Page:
From there, the half mostly consisted of USWNT possession without much of anything near either penalty area. A cutback from Morgan on the endline in the 33rd minute looked tempting, but it ended up rolling between the runs of Lloyd and Heath. Perhaps the most notable incident in the final portion of the first half was a booking for Ali Riley after a collision with her old Stanford teammate Kelley O’Hara.

The Americans wasted no time in creating a chance in the second half. A splendid passing exchange between Heath and Brian opened up the New Zealand defense, allowing Brian to play Morgan in behind. From an angle to Nayler’s right, Morgan lingered just long enough to leave the goalkeeper wondering whether the shot would be at the near post, or across the goalmouth. Morgan fired low to the near post with enough power that Nayler couldn’t react in time, handing the US a 2-0 lead within 35 seconds of kickoff.

The treatment Pugh required in the first half apparently was not enough to overcome her issue, as the youngster was subbed off in the 51st minute with a slight limp. The Washington Spirit’s Crystal Dunn came in, taking up Pugh’s spot on the right wing.

Physical play continued to be a major factor, with defensive midfielder Katie Duncan involved with two separate awkward collisions, first with Allie Long and later with Lloyd. The second one briefly left Lloyd holding her lower back, but for Duncan - who appeared to be favoring her rib cage - it was one too many, with Kirsty Yallop coming on for her in the 71st minute.

New Zealand had brought on Sarah Gregorius for Bowen at the hour mark, moving Amber Hearn further forward and switching to a 442 formation. However, their overall attacking strategy - hopeful balls over the top looking for lone runners to get around the US back four - remained the same. The US continued trying to let the ball do the work, but New Zealand managed to keep themselves defensively organized enough to keep the game slow.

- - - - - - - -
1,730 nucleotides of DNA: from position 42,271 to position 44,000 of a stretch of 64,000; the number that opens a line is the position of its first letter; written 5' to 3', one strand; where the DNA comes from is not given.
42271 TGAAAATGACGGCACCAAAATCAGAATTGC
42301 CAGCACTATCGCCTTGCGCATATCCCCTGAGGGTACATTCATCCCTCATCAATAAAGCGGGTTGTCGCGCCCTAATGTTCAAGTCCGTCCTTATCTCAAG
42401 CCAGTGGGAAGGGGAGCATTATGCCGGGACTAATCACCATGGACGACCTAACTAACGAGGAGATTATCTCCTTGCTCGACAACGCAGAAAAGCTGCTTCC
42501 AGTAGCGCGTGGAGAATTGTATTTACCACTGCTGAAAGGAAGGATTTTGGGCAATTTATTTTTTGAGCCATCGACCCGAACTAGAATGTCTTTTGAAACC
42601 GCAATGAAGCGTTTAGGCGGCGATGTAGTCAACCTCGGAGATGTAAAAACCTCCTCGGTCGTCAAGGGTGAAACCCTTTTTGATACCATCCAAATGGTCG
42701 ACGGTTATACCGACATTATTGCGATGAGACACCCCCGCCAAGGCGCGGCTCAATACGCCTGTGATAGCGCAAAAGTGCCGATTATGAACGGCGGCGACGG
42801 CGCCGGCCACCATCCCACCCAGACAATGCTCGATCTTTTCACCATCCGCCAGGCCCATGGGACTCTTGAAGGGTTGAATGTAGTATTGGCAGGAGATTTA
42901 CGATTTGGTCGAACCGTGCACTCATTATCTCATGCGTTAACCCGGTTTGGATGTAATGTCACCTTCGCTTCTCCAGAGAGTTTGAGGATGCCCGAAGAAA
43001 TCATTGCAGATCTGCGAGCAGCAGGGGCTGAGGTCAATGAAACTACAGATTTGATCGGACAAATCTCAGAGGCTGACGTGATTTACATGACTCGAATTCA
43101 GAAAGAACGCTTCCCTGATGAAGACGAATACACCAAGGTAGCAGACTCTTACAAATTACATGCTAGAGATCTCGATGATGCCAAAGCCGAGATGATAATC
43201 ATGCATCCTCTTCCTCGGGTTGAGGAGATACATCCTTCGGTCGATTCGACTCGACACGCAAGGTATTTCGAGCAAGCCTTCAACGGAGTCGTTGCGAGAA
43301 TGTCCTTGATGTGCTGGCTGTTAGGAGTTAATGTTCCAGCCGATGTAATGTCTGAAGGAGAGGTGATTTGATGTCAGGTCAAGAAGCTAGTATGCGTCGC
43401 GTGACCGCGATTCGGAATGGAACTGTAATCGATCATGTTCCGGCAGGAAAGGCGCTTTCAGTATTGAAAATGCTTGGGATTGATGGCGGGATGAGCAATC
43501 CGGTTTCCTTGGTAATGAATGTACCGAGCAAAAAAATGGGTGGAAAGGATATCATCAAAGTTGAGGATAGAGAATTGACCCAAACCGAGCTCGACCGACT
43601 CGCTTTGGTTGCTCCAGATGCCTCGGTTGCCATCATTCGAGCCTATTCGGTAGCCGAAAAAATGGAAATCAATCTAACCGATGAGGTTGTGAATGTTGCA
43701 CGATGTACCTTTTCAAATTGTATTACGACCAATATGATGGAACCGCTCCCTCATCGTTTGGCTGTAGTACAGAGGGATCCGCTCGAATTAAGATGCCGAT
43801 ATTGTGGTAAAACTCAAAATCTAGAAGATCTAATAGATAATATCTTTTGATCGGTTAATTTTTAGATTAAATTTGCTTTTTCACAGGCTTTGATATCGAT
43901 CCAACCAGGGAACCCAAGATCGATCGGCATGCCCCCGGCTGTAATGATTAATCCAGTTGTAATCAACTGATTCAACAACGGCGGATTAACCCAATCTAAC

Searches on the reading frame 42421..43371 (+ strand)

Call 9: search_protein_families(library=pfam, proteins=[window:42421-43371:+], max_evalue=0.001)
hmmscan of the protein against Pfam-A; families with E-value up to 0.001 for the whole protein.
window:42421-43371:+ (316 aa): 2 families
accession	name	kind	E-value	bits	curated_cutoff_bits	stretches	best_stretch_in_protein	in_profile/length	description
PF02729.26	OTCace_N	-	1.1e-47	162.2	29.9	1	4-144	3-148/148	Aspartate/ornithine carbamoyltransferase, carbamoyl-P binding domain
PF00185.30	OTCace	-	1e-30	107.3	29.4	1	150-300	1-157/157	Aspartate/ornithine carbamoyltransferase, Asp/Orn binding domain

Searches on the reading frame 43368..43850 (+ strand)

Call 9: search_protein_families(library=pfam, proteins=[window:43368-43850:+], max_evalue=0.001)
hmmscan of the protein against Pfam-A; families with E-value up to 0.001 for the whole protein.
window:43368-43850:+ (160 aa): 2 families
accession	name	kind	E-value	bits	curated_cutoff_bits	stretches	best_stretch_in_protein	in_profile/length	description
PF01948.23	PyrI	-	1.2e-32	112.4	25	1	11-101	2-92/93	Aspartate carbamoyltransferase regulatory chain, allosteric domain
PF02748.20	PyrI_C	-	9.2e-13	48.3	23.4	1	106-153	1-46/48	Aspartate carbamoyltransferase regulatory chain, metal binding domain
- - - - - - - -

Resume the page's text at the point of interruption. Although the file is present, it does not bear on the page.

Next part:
Dunn had not seen much of the ball, but in the 75th minute she managed to win a free kick despite going 1v2 down the wing. Heath sent a teasing ball in, but Lloyd could not quite reach the service to poke it past Nayler, who ended up catching the cross. New Zealand responded with a sustained spell of pressure on the US goal starting in the 80th minute, but ultimately the most danger they could create was a corner kick that forced Hope Solo to punch the ball clear.

Dunn again dribbled at two defenders without any help in the 89th minute, and again she still managed to create a chance. This time, she beat both opponents and played a low cross into the goalmouth. Heath lunged for the ball, but missed it by inches, with Nayler collecting the ball after it went beyond the Portland Thorns midfielder’s outstretched foot.

Solo - who was booed throughout and subjected to loud chants of "Zika!" as the game wore on after some controversial social media posts on the topic - had to solve one more problem in stoppage time, claiming a cross under pressure from substitute Jasmine Pereira. Solo managed to keep the ball while spinning away from the retreating O’Hara, preventing a collision that could have knocked the ball loose.

The USWNT moves temporarily atop Group H on three points, with France and Colombia still to play. The Americans will meet France - ranked #3 worldwide by FIFA - this coming Saturday.

Highlights will be added when they become available.